Paul and the Kandinsky are very similar. They are both a balancing act between imagination and reality, between good and evil, and between chaos and control. Is Paul insane? Is he a good guy underneath the con man schemes? Is he out of control of himself? Can he just flip himself over like the Kandinsky?
    Ouisa is a great example of a modern (postmodern?) person struggling to retain her identity and humanity in a world overwhelmed by greed and stuff. In her life with Flan, they barely know the people whose weddings and baptisms they’re attending, they just go because it’s expected by society. Flan couldn’t even remember how he knew the couple who were getting married. And, in this culture dominated by self-interest, Flan and Ouisa were the ones getting all the attention at the wedding–even the bride and groom came over to listen!
    I liked how the movie didn’t make it so that Flan and Ouisa saved Paul and he saved them, kind of like the “Little Puppy Who Wanted a Boy.” (The little con-artist who wanted to be an upper-east sider?) The movie showed that in this self-absorbed world all about self and possessions, one can still rise about and retain their humanity. BUT, it also showed that this won’t happen for everyone by showing the dispute between Ouisa and Flan. Ouisa was changed by Paul. Flan collected him as another story.


    “Six Degrees of Separation” has been my favorite movie of those that we’ve seen this year. I can’t pin down exactly why that is, but I think it has something to do with the idea of experiencing life, rather than just observing it. The anecdotal nature of life is not satisfying enough. I don’t want to be a Flan, in other words; I want to be a Ouisa. Both these characters are very intelligent, well off, well connected, and any number of other things that Americans are supposed to strive for. They are in the upper echelon of society. And, to further things, they seem like perfectly compatible people, similar almost to the point of being boring at the beginning of the film. Yet, by the end of the film, it becomes readily apparent that they couldn’t be more different, and it all comes down to how they want to live their lives. This may seem like a rather large concept that I’m underselling, and maybe I am. But in the movie, the difference between the two walks of life, living life anecdotally or experientially, is so small that it takes Ouisa the entire movie to be able to differentiate between them.
    The process of Ouisa’s development starts, as the movie does, with the introduction of Paul. She and Flan start at the same place, but while Flan remains a static character, content with merely recounting their long saga with Paul to their many sycophantic friends, Ouisa wants more. She develops a sense of responsibility towards Paul, as he has changed something in her. She doesn’t just want to use him, his feelings, his life as another story, a metaphorical painting to be described and dissected by acquaintance after acquaintance. She recognizes that she had a real and true experience, one that she shared with Paul, and one that left them both changed. As someone who had been living virtually the same life presumably since before her children were born, the experience must have been a rush. This wasn’t something to just tell friends for a cheap laugh, this was something that would alter her worldview. Something like that isn’t so easily shared. Like a painting on a canvas, it can be displayed or told to others, but the true meaning of it can’t be deciphered simply by the pattern of brush strokes, the use of certain colors, or the presence or absence of order in the painting; it is a truly unique experience, and that is something special. Ouisa simply wanted to keep experiencing those types of events, to keep changing her outlook on life and improving herself rather than remaining stagnant. It is this same type of desire for novel experiences that we should all strive for. Why should we be content with our lives with a whole wide world out there to experience? Why should we have to settle for someone else’s stories when we can form experiences of our own? And why should we want to rehash the same old stories when we could go out and experience some more? We should desire the new, not the same old same old. That is what I think this movie is trying to say, and that is why I think it is my favorite we’ve seen so far.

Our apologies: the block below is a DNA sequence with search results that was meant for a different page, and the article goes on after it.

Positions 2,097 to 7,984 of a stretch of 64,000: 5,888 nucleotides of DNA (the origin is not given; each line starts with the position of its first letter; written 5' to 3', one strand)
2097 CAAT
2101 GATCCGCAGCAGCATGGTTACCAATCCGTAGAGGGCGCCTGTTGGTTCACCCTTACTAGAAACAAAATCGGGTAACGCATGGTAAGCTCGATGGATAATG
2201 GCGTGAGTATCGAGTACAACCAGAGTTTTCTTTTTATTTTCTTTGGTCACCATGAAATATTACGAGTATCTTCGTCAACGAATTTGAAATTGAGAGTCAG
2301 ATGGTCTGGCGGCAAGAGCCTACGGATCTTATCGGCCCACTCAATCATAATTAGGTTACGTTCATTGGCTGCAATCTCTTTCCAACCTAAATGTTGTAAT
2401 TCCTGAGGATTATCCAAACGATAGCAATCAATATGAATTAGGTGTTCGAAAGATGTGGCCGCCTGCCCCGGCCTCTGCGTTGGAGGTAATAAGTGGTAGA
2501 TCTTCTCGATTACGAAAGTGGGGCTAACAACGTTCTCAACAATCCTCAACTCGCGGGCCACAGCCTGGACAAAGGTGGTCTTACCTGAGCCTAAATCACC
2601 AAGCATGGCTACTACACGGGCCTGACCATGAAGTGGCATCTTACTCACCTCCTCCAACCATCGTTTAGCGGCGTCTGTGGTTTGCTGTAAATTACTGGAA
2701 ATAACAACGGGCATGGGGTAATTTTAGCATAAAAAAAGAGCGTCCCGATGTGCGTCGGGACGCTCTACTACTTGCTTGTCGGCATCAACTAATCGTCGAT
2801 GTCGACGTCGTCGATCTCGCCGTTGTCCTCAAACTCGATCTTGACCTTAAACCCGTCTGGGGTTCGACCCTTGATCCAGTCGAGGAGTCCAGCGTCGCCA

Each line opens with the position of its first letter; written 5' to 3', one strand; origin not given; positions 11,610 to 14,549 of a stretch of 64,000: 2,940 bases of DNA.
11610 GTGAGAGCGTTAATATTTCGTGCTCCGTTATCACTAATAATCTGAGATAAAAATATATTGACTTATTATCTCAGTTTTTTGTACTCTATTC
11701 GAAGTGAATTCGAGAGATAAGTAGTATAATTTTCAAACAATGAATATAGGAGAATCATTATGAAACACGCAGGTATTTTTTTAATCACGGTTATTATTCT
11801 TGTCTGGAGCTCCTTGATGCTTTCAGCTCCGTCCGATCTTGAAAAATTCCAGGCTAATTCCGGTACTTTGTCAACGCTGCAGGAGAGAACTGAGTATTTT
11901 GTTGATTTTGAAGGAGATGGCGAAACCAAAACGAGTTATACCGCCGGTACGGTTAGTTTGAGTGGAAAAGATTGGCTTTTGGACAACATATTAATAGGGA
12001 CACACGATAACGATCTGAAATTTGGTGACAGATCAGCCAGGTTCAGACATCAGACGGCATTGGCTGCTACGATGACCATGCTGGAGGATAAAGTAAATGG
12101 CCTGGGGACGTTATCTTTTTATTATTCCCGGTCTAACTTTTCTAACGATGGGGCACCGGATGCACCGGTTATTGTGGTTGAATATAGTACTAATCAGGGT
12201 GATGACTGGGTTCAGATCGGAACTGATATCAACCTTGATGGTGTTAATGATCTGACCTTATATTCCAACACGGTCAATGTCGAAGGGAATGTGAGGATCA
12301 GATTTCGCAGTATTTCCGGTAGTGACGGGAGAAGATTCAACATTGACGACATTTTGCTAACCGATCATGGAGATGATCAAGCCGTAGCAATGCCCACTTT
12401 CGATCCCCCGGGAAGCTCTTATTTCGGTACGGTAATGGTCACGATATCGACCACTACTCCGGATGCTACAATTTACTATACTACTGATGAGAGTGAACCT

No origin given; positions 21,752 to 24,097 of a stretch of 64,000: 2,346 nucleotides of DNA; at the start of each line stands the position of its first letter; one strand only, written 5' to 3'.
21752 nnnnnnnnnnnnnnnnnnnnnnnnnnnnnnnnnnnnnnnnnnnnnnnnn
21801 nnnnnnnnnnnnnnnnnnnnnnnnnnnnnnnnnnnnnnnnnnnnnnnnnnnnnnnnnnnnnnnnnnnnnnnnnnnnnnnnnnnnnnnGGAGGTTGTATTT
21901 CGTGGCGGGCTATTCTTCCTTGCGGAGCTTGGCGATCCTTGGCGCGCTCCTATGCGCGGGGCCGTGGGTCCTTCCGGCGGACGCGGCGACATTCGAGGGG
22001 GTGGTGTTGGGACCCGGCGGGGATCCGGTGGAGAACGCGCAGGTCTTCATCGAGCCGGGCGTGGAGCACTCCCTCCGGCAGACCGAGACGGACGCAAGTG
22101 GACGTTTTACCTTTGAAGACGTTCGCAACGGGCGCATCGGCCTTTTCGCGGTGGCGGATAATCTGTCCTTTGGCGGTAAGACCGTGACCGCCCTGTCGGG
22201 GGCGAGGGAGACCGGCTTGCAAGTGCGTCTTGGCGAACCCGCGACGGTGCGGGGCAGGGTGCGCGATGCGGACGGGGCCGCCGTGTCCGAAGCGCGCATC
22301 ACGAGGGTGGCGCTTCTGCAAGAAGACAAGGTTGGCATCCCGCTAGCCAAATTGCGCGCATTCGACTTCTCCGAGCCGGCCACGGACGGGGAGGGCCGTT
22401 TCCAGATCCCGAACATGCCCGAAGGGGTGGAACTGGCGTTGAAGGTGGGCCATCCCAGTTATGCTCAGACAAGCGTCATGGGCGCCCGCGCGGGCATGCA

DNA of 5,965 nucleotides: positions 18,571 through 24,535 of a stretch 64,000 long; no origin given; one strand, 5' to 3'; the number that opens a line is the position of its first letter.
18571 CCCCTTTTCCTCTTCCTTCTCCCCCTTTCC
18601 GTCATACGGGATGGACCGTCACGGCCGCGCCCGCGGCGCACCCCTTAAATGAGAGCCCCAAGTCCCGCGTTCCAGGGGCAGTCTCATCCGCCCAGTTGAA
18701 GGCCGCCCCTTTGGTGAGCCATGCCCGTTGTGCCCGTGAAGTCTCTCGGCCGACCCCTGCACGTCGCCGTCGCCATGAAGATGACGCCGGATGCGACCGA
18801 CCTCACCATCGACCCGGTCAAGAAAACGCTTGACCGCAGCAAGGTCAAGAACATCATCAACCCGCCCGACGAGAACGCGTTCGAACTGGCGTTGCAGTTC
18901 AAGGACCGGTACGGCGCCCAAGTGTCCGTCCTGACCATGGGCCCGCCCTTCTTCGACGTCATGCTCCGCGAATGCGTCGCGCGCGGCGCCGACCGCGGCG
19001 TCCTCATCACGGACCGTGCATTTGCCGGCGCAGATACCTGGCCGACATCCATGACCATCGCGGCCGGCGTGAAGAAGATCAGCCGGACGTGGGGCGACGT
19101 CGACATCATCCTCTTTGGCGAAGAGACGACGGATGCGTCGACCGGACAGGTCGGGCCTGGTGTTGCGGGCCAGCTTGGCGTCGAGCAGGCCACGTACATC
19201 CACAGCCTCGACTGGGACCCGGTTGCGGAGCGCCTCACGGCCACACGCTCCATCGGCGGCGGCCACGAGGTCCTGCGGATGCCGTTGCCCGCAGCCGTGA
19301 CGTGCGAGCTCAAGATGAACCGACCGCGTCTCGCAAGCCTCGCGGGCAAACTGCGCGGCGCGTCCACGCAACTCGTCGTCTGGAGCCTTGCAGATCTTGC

This film truly hit home for me. It triggered a part of my mind and soul to realize how we all try to live and what we usually pass by in our daily lives. So much of society and reality consists of everyone having a schedule and an idea of success that has been instilled in us by a variety of institutions. Six Degrees of Separation is a complete work of art in itself and covers an endless amount of controversies and issues in our modern society. However, as an art major, the film’s touch on a central theme of artwork made me re-realize how impactive and influential art is on the connections between people. everything around us is art. I could never imagine the world without art and I think that the reason why in this particular film that the Kittridges art extremely associated with the art world is because when Paul is presented to them, they realize that they’ve made art more of a business than something created with a message or just simply for aesthetics. The Mattisse reminded us of how we lose our inner genius at a young age and our imagination dwindles to a blunt point and conforms to the anti-imagination. I believe that the reference of Mattisse and Paul’s explanation of The Catcher in the Rye underlies how Paul is the imagination that everyone wishes they could get away with still having. He is every part of the Kittridges that’s incomplete and not free. There’s so much to this film that it could be analyzed for months at a time. It opens up the viewers eyes to what we may be missing out on and how the world doesn’t take enough chances.